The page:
Pakistan agreed to reopen the NATO supply lines to Afghanistan after the US apology; India-Pakistan foreign secretaries level talks held; Prime Minister Manmohan Singh looks forward to visiting Pakistan but stressed that there have to be "suitable outco
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  • According to reports, after months of talk and negotiations, Pakistan has finally agreed to reopen the NATO supply lines to Afghanistan. The recent move comes after the US apologised for killing 24 of its soldiers in November, 2011. US Secretary of State Hillary Clinton said, "We are sorry for the losses suffered by the Pakistani military." However, the Pakistani Taliban has promptly threatened to attack the convoys. The routes are increasingly important as NATO prepares to withdraw all combat troops from Afghanistan in 2014. The row over the supply lines has been hugely damaging to relations between Pakistan and the US. The decision comes after US issued an apology over the killing of Pakistani soldiers last November. 1

    In another development, reports noted that India and Pakistan’s foreign secretaries met on July 4, 2012 to bolster the peace dialogue between the two countries. The round of peace talks between Pakistan’s Foreign Secretary Jalil Abbas Jilani and his Indian counterpart Ranjan Mathai in New Delhi comes after the recent arrest of a key suspect in the 2008 Mumbai terror attacks. Last month, India and Pakistan held inconclusive talks on resolving long-standing disputes over the Siachen glacier in the Himalayas and the maritime boundary of Sir Creek. The latest meeting is expected to prepare the agenda for talks between the foreign ministers of the two countries next month. 2

    According to reports, amid disclosures by 26/11 plotter Abu Jundal linking Pakistani state actors to the Mumbai carnage, Prime Minister Manmohan Singh has said he was looking forward to visiting the neighbouring country but stressed that there have to be "suitable outcomes" for such a trip. "I am looking forward to visiting Pakistan. No dates have been finalised for the visit," Prime Minister Manmohan Singh said on July 6, 2012. "As you know, there have to be suitable outcomes for such a visit," he said. While India pressed Pakistan to act on information relating to Jundal's disclosures and bring the perpetrators of 26/11 to justice, Pakistan's Foreign Secretary Jalil Abbas Jilani rejected any insinuation of involvement of Pakistani state agencies in the Mumbai terror attack. Earlier, Manmohan Singh had accepted Pakistan's President Asif Ali Zardari's invitation to him to visit Islamabad during the latter's daylong visit to New Delhi April 8, but had indicated that only concrete deliverables on important issues will make such a visit possible. 3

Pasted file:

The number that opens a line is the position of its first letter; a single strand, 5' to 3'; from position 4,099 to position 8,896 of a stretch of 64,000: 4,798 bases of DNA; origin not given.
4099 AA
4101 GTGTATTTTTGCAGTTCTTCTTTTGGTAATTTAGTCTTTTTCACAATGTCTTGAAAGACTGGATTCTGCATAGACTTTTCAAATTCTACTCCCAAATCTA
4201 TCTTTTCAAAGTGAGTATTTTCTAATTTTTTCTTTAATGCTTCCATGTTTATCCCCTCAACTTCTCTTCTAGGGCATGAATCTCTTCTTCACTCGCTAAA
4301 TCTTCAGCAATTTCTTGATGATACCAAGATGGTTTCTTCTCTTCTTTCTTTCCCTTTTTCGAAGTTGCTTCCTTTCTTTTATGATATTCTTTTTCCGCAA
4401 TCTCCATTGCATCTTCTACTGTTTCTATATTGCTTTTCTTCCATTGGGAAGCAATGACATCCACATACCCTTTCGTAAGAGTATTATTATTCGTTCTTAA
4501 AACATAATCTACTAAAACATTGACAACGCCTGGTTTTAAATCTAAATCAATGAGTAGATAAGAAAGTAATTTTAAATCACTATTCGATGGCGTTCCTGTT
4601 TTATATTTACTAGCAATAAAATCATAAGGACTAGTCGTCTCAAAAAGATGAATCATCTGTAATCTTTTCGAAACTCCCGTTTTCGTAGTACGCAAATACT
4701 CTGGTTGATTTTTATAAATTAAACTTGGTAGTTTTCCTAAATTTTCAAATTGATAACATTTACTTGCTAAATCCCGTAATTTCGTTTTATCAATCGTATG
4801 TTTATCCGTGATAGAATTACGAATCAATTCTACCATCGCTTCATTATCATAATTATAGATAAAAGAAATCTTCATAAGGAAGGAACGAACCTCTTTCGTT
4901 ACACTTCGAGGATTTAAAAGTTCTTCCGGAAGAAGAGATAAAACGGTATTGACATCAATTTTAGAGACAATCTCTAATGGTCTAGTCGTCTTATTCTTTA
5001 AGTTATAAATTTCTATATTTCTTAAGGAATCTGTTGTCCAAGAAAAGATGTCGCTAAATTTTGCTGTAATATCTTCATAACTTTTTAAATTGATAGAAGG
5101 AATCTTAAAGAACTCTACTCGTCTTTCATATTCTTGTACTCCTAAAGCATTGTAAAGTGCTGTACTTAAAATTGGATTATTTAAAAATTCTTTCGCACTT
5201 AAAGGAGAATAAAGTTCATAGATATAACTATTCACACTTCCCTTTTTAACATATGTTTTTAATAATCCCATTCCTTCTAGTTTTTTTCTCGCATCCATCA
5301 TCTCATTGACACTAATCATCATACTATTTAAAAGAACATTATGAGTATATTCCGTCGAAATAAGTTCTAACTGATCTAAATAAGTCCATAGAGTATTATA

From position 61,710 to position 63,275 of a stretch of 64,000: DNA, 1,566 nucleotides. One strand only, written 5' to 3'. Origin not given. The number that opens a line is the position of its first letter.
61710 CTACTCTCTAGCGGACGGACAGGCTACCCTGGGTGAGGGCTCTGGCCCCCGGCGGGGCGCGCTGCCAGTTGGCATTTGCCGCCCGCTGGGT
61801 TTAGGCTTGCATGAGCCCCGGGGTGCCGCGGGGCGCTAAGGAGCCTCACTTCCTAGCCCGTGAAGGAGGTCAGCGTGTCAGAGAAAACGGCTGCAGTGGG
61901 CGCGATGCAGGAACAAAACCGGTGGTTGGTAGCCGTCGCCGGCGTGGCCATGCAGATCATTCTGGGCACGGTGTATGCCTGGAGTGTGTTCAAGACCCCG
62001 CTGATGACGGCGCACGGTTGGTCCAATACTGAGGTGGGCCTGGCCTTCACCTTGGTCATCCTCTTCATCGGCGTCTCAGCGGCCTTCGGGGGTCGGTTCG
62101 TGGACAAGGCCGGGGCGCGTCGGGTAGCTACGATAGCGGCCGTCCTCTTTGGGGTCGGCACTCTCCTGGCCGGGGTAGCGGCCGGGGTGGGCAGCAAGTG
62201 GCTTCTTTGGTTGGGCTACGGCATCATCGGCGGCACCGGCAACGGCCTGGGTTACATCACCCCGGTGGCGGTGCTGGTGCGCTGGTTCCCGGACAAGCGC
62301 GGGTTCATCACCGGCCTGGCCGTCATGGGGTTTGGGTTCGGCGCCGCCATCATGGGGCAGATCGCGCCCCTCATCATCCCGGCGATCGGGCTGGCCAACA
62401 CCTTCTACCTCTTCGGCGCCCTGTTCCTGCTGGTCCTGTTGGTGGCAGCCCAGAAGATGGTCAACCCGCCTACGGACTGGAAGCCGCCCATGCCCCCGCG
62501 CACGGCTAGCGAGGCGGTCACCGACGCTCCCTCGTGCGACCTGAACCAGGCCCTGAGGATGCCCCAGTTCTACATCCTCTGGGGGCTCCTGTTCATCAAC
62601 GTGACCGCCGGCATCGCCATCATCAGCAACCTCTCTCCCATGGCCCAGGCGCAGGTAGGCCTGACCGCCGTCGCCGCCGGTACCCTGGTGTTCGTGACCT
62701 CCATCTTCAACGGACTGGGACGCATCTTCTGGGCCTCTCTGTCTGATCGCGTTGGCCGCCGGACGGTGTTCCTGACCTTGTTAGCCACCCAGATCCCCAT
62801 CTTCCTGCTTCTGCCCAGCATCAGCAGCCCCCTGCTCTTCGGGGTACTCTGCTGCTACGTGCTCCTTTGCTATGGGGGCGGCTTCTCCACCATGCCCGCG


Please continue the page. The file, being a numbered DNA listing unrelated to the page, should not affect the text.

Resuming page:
In other developments, according to reports, on July 2, 2012, Afghanistan accused Pakistan’s army of launching rocket attacks on its territory and threatened to report Islamabad to the UN Security Council, straining already troubled ties between the neighbours. Kabul has regularly accused elements in Islamabad’s government and army of backing militants fighting the US-backed Kabul government, charges denied by Pakistan. But it was the first time Afghanistan has held Pakistan directly responsible for hundreds of rocket strikes on the heavily forested Afghan border province of Kunar that it says have killed four civilians since March. “We now have enough evidence that proves the rockets used in these attacks belong to the Pakistani army,” the spokesman for Afghanistan’s National Directorate of Security, Shafiqullah Taheri stated. 4